Just to give you a brief update,
work on the new
Medical Surgical and Intensive Care Units is on schedule and under budget. The new units will be located adjacent
to the new
Maternal Child Unit, above the Main Lobby. Construction is scheduled for completion in April,
and we’re planning to occupy the space sometime in May. We will
be planning an Open House for the community to show off the new space
after approvals are received from the
State of Wyoming.
Deanna Lassegard and
Amanda Opfer just received their
board certification in
Emergency Medicine. This means that all our emergency physicians have this certification,
demonstrating a significant commitment to their profession and their patients.
We also have a new provider at the
Don Tardif, PA-C, an experienced Advance Practice Provider, has made the move to
Wright from our
Walk-in Clinic in Gillette. I know the residents of southern Campbell County, Wyoming
will appreciate having him there. I also want to thank Dr.
Laine Russell for her years of committed service to the Wright Community.
Now I want to switch gears and talk about some national healthcare issues
that affect all of us, even in rural Campbell County. While in Washington
D.C. several months ago, I had an opportunity to meet with Senators
Barrasso. We discussed a variety of healthcare issues, but of particular note were
three important topics. The first was the issue of Surprise Billing, primarily
from Emergency Departments (ED). Across the country, there are many hospitals
where the ED and the emergency physicians are not aligned as they are
at CCH. In our organization, the facility and the physician group are
both integrated components of emergency medicine. The physicians are all
employed as a group, so all the insurances we take (Medicaid, Medicare,
Blue Cross, etc.) have both the facility and provider in the network.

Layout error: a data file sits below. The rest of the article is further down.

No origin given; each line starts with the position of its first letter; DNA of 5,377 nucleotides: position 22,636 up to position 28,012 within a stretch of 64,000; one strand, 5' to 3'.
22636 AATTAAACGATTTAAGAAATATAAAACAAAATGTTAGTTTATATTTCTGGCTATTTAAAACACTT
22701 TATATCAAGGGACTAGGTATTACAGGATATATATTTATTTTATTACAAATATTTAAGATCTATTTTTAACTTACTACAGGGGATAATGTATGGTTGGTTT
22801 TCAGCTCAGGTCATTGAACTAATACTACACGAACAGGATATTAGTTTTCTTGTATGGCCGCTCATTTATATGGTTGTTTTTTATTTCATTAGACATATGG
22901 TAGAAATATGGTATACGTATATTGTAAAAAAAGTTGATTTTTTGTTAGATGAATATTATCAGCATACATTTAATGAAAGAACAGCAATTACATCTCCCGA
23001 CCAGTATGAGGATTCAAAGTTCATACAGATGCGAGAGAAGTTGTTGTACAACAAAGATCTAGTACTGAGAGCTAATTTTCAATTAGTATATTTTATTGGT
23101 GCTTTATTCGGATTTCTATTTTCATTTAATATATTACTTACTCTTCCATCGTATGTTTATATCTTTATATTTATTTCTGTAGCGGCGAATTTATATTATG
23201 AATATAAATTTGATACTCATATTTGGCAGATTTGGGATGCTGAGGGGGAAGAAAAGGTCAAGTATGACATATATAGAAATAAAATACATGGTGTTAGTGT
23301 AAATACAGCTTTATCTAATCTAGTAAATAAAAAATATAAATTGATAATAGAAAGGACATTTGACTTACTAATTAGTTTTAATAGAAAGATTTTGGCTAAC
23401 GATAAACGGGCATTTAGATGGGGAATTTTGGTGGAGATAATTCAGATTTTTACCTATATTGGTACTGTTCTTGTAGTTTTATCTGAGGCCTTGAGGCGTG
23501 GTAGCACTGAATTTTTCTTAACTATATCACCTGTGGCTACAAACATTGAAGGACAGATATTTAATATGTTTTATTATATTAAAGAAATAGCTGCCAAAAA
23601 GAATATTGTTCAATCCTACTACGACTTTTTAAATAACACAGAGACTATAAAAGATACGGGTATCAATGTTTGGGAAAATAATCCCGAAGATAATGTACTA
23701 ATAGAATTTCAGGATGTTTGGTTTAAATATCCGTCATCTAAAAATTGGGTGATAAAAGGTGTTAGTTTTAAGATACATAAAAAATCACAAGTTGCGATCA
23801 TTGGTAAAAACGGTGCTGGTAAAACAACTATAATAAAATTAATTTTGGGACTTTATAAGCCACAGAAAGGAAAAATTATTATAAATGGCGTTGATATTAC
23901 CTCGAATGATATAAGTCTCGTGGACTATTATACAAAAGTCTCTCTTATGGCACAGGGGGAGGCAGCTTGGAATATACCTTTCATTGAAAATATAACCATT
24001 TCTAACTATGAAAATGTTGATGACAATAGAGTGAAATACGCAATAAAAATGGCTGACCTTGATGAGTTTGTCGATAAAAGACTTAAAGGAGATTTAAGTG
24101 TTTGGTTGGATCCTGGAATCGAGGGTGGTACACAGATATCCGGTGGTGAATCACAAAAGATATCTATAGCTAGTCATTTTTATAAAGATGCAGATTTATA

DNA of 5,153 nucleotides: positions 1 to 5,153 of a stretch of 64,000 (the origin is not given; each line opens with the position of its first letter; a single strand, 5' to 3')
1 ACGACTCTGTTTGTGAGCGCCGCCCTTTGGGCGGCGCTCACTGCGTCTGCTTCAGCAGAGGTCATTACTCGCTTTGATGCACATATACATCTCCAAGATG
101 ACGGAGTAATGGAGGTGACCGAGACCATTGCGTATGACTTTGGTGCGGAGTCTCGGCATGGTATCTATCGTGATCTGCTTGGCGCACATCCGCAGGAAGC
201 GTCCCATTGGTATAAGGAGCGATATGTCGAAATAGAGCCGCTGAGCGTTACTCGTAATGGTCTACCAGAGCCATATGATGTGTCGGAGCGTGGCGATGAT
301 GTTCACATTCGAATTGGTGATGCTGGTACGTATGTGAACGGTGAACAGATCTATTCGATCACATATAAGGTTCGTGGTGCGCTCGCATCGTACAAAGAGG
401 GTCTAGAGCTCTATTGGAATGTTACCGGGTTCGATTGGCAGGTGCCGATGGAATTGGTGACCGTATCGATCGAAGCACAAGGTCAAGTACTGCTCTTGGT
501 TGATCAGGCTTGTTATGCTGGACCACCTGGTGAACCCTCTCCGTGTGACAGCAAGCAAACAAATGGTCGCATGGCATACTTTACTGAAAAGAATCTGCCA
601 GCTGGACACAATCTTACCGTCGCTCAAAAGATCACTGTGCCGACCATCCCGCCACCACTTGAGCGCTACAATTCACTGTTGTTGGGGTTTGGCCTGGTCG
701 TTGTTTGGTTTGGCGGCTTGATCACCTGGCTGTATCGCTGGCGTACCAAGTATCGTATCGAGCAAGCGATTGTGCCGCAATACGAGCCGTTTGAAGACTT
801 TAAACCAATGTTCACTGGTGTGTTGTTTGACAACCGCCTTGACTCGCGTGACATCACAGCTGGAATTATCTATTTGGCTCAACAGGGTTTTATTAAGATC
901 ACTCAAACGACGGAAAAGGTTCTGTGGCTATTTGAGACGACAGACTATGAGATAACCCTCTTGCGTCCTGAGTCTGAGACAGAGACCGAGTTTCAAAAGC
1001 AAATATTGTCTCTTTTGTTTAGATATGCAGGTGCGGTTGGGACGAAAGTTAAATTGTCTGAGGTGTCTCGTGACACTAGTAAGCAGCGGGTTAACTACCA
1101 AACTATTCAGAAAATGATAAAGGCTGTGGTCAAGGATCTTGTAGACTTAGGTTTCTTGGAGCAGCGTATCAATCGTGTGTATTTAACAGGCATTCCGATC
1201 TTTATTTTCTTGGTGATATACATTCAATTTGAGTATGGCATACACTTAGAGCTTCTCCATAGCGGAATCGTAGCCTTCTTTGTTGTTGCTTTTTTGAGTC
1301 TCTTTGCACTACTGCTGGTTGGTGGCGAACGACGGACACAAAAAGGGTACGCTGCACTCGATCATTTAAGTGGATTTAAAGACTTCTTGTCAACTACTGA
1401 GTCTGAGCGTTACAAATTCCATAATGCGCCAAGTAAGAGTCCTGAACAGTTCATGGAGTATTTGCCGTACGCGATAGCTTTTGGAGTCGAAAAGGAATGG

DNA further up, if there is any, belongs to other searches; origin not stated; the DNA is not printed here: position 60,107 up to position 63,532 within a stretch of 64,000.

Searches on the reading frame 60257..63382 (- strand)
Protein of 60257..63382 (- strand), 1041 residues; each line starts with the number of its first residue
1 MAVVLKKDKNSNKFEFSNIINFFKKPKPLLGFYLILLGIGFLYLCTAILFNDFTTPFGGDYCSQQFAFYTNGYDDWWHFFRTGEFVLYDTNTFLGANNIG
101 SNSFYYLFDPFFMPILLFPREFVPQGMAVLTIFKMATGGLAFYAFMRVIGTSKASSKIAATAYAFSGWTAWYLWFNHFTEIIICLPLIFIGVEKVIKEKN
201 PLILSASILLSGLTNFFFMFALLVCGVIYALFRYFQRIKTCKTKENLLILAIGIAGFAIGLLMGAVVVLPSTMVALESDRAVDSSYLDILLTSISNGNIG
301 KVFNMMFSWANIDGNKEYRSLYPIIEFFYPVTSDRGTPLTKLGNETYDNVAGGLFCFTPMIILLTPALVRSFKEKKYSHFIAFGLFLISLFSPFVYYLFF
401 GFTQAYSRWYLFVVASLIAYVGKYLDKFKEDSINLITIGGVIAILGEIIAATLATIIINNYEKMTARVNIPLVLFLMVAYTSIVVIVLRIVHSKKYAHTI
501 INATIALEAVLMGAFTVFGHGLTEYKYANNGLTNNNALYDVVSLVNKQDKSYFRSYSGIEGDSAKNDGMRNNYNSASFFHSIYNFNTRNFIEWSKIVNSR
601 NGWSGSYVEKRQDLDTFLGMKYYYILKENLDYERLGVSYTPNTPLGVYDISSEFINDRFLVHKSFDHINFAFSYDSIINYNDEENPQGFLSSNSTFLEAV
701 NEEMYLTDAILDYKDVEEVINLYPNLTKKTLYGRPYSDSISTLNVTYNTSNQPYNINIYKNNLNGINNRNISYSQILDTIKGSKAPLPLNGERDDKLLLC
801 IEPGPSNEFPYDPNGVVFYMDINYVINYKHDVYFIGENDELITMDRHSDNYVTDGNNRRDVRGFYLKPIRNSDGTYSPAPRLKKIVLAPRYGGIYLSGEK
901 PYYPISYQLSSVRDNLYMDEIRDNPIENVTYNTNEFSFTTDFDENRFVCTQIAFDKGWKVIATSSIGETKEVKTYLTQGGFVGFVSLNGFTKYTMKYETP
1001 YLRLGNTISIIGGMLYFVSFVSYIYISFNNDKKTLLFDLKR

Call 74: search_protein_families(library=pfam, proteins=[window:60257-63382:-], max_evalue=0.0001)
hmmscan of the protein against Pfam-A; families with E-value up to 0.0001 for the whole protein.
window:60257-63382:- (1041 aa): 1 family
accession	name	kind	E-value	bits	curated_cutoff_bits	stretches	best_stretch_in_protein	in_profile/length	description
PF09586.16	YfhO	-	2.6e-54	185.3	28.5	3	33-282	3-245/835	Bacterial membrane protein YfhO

Many organizations don’t have this advantage and the emergency physician
group will bill separately from the hospital, often putting the patient
in a precarious financial position if the physicians are not considered
“in network” by the insurance company. We agree with our senate
delegation that the best way to resolve this is to pay both the facility
and physicians as if they were in network.
The second issue we discussed was the aggressive nature taken by the
Centers for Medicare and Medicaid Services (CMS) in terms of the laws and regulations in hospitals and nursing homes.
The regulatory environment has become extremely antagonistic and punitive.
It was our request to our senate delegation to communicate our concerns
to CMS officials. Problems that CMS encounters in Florida, New Jersey,
or California do not necessarily translate into problems in Wyoming, and
we would like that difference understood.
Finally, we discussed the options for additional financing for rural community
hospitals that provide specialty services like
behavioral health or
dialysis. These services are not profitable, but we believe that they are part
of our mission to serve our community by providing a lifetime of care
with dedication, skill and compassion. CCH will be putting together a
funding proposal for their consideration. I complement our senators who
are always supportive and engaged with rural healthcare issues. They truly
do understand Wyoming’s unique challenges to providing care in all
of our communities.
Andy Fitzgerald, CEO